I really believe we have been given an enormous gift from God, a gift of time, to really begin to think about:

  • Who are we, really?
  • What do we want to be?
  • What ministries do we really think we ought to be putting our energy, effort and resources into?

Let’s don’t define ourselves as being different from the ACNA, the splinter group – we can do better than that.

And, finally, and I have spent more time this morning on this subject than I intended:

From my reading from The Rule of Benedict, commented on by Joan Chittisser, I quote:

“In truth, those who are patient amid hardships and unjust treatment are fulfilling God’s command: “When struck on one cheek, they turn the other; when deprived of their coat, they offer their cloak also; when pressed into service for one mile, they go two” (Matt 5:39-41). With the apostle Paul, they bear with “false companions, endure persecution, and bless those who curse them” (2 Cor 11:26; 1 Cor 4:12).

To bear bad things, evil things well is for Benedict, a mark of humility, a mark of Christian maturity. It is a difficult notion for the modern Christian to accept. The goal of the twentieth century wass to cure all diseases, order all inefficiency, topple all obstacles, end all stress, and prescribe immediate panaceas. We wait for nothing and put up with little and abide less and react with fury at irritations. We are a people without patience. We do not tolerate process. We cannot stomach delay.

Persist. Persevere. Endure, Benedict says. It is good for the soul to temper it. God does not come on hoofbeats of mercury through streets of gold. God is in the dregs of our lives. That’s why it takes humility to find God where God is not expected to be.”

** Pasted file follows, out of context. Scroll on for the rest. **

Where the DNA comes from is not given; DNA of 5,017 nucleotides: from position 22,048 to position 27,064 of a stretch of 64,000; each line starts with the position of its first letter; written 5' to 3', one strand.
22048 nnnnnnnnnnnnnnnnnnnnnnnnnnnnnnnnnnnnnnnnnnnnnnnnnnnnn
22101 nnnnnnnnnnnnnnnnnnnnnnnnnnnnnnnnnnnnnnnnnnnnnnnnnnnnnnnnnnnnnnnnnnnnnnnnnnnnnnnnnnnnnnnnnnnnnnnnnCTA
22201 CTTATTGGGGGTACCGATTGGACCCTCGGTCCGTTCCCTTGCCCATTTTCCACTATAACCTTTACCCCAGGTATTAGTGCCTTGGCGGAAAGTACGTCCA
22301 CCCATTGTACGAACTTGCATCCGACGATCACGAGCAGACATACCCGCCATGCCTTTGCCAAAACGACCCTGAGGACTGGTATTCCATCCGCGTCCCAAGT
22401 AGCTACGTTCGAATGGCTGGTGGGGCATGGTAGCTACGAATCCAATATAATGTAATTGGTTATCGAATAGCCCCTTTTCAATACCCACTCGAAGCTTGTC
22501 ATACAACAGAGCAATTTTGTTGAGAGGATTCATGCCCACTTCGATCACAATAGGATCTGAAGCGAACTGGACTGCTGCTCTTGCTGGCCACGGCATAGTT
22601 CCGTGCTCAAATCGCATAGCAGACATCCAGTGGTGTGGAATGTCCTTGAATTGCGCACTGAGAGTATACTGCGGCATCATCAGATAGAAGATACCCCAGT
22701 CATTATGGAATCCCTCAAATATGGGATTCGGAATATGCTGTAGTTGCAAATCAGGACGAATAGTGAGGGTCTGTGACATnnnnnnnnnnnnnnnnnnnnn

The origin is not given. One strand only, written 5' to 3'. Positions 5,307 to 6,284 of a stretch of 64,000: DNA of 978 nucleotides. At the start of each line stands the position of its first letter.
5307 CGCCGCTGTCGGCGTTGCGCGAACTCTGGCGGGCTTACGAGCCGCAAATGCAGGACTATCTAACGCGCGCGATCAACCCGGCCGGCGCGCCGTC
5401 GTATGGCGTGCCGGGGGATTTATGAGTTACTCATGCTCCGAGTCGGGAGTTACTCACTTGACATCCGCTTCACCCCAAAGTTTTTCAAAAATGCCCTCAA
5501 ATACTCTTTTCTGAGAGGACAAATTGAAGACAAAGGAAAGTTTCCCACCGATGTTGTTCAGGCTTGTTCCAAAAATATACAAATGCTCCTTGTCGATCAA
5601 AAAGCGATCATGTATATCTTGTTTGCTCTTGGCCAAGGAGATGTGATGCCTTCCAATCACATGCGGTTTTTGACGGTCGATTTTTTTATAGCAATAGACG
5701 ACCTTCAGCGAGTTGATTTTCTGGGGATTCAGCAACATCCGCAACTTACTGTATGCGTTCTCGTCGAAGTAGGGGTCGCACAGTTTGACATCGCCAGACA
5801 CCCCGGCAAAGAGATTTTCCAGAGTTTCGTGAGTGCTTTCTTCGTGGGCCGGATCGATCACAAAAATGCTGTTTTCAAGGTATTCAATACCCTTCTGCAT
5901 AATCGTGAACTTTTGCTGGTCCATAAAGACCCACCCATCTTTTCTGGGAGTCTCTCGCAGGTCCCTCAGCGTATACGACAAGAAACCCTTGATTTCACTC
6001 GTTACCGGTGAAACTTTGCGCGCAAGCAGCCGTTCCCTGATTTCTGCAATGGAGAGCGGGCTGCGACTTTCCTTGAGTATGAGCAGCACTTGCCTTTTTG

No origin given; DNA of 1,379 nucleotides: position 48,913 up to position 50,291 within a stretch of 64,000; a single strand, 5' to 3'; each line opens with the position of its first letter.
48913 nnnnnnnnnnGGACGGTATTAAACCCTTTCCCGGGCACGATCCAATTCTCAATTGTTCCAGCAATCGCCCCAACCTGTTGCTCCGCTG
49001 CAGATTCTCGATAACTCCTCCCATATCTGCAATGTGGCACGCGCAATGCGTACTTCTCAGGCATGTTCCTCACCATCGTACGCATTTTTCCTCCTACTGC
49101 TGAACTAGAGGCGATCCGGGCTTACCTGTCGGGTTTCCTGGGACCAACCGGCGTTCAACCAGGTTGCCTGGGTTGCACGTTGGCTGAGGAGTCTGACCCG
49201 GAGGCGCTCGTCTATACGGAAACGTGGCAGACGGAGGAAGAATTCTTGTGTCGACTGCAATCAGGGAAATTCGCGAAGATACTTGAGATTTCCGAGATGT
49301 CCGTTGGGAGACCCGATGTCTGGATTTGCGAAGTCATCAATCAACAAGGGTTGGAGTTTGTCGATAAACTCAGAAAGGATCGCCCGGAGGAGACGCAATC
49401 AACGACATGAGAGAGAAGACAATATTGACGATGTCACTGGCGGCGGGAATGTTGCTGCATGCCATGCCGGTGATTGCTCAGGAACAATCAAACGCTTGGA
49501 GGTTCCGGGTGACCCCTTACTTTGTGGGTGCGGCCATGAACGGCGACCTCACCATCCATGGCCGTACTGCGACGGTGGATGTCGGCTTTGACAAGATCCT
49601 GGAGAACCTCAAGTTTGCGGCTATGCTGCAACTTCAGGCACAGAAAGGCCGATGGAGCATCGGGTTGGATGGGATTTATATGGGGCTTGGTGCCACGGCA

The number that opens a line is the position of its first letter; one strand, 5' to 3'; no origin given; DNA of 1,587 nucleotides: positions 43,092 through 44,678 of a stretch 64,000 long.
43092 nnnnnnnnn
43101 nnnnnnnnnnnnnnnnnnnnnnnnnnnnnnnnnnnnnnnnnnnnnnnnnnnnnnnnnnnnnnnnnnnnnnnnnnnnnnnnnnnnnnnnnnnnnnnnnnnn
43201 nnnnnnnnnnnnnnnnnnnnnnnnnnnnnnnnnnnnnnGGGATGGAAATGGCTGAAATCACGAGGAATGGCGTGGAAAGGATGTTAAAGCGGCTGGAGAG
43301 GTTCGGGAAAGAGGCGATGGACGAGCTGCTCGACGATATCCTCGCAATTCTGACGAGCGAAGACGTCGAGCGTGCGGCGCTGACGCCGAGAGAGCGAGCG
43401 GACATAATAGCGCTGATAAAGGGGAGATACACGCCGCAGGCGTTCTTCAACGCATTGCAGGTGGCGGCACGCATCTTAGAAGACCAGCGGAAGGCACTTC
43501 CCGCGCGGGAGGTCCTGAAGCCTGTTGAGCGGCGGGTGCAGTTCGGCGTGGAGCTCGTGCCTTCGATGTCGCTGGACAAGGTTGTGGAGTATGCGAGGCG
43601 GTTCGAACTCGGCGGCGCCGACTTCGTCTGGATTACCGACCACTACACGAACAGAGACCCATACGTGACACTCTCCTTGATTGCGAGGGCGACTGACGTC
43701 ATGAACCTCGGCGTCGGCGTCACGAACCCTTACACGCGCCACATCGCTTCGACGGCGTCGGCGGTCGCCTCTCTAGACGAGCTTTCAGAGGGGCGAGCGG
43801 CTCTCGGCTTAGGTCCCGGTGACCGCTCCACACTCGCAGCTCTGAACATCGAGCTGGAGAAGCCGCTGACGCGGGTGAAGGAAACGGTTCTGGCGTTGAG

Housekeeping matters

I want to share with you all some of the Good News, good things that are happening in our diocese. Many of our congregations continue to move forward in mission and ministry where they are.

  • Several of our congregations tell me of their great outreach ministries they are doing in their local communities. In fact, more than one congregation tells me they are the best in the diocese at outreach! Now, that’s not bragging – that’s proclaiming the Good News of Jesus Christ to all people, his love, through action.
  • I have had to return, in the same year, to make a second visit to congregations because they have another class to be confirmed and received into The Episcopal Church. That’s great news! Keep on inviting people to worship with you, to experience that welcoming, accepting spirit.
  • A couple of our congregations are talking about looking at a different place to worship. “We need more space, we need more exposure to the community, we need facilities that will allow us to do better outreach in Christ’s name.”